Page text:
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 CPSI News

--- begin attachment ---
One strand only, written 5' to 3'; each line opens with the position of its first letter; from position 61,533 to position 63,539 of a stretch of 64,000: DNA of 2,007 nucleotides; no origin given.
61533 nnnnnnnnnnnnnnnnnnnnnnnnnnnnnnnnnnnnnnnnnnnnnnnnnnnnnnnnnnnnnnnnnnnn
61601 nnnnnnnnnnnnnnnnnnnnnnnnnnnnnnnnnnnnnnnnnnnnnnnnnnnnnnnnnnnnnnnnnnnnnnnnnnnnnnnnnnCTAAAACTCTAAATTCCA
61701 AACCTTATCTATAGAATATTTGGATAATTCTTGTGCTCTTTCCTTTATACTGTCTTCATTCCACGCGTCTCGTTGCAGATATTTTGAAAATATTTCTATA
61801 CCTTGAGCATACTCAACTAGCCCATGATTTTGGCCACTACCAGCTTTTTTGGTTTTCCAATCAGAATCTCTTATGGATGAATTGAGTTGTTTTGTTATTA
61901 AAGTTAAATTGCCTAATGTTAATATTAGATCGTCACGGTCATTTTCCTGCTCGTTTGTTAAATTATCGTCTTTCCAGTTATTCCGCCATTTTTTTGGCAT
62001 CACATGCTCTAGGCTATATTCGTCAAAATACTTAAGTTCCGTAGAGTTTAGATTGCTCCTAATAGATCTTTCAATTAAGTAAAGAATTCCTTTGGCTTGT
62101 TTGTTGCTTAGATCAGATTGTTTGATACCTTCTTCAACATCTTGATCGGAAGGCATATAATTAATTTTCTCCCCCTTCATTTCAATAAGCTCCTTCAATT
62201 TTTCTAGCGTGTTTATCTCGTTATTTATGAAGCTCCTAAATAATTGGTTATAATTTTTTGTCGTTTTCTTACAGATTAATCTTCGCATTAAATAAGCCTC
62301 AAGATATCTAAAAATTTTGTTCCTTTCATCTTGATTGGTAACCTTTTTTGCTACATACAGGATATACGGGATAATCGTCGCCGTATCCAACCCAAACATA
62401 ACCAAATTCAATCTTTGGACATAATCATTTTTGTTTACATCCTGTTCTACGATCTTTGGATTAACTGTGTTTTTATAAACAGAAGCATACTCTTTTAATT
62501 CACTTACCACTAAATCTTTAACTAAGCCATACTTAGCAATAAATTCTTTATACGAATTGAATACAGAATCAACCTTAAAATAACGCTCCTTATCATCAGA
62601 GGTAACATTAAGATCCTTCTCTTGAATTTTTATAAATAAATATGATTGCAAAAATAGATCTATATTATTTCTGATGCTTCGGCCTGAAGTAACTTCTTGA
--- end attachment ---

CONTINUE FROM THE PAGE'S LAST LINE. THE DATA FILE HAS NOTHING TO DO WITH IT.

Introducing the Canadian Quality and Patient Safety Advisory Committee3138511/12/2018 10:41:55 PMPatient Safety News The Canadian Quality and Patient Safety Advisory Committee is an initiative of the Canadian Patient Safety Institute (CPSI) and Health Standards Organization (HSO), together with patients, providers, care organizations, quality and patient safety councils/organizations, researchers and policy makers. The goal of the committee is to establish consensus on quality and patient safety goals for health and social services, which will focus action and resources that improve patient experience, outcomes and reduce care variation. The advisory committee will work toward designing a national quality and patient safety framework, advising on required quality and patient safety practices as well as resources that support implementation and uptake at the system, organization and practice level. As a result, the committee intends to drive measurable improvements on patient experience, outcomes and unwarranted care variation across Canada. Despite efforts to date, Canada lags in quality and patient safety compared to developed countries. If no action is taken, roughly 400,000 patients every year will experience preventable harm – and this harm will result in an additional $2.75 billion (2017$) in annual health care treatment costs. According to the OECD, 70% of harm is preventable. Advancement in quality and patient safety requires a coordinated systems approach to safety. Based on a review of international and jurisdictional quality and patient safety priorities, the Canadian Quality and Patient Safety Advisory Committee agreed on six goal areas with identified objectives and outcomes People-Centred Care Appropriate Care Accessible Care Safe Care Efficient Care Integrated Care In the near term, the committee will focus on public engagement. Public consultation will include patients, the public (including Indigenous peoples), providers, healthcare delivery and social service organizations, federal, provincial and territorial governments, and other interested stakeholders. This outreach is intended to develop consensus on a Canadian Quality and Patient Safety Framework across key stakeholders that can influence and action improvements. For more information, please contact 11/12/2018 7:00:00 AMThe Canadian Quality and Patient Safety Advisory Committee is an initiative of the Canadian Patient Safety Institute (CPSI) and Health Standards11/12/2018 10:45:29 PM47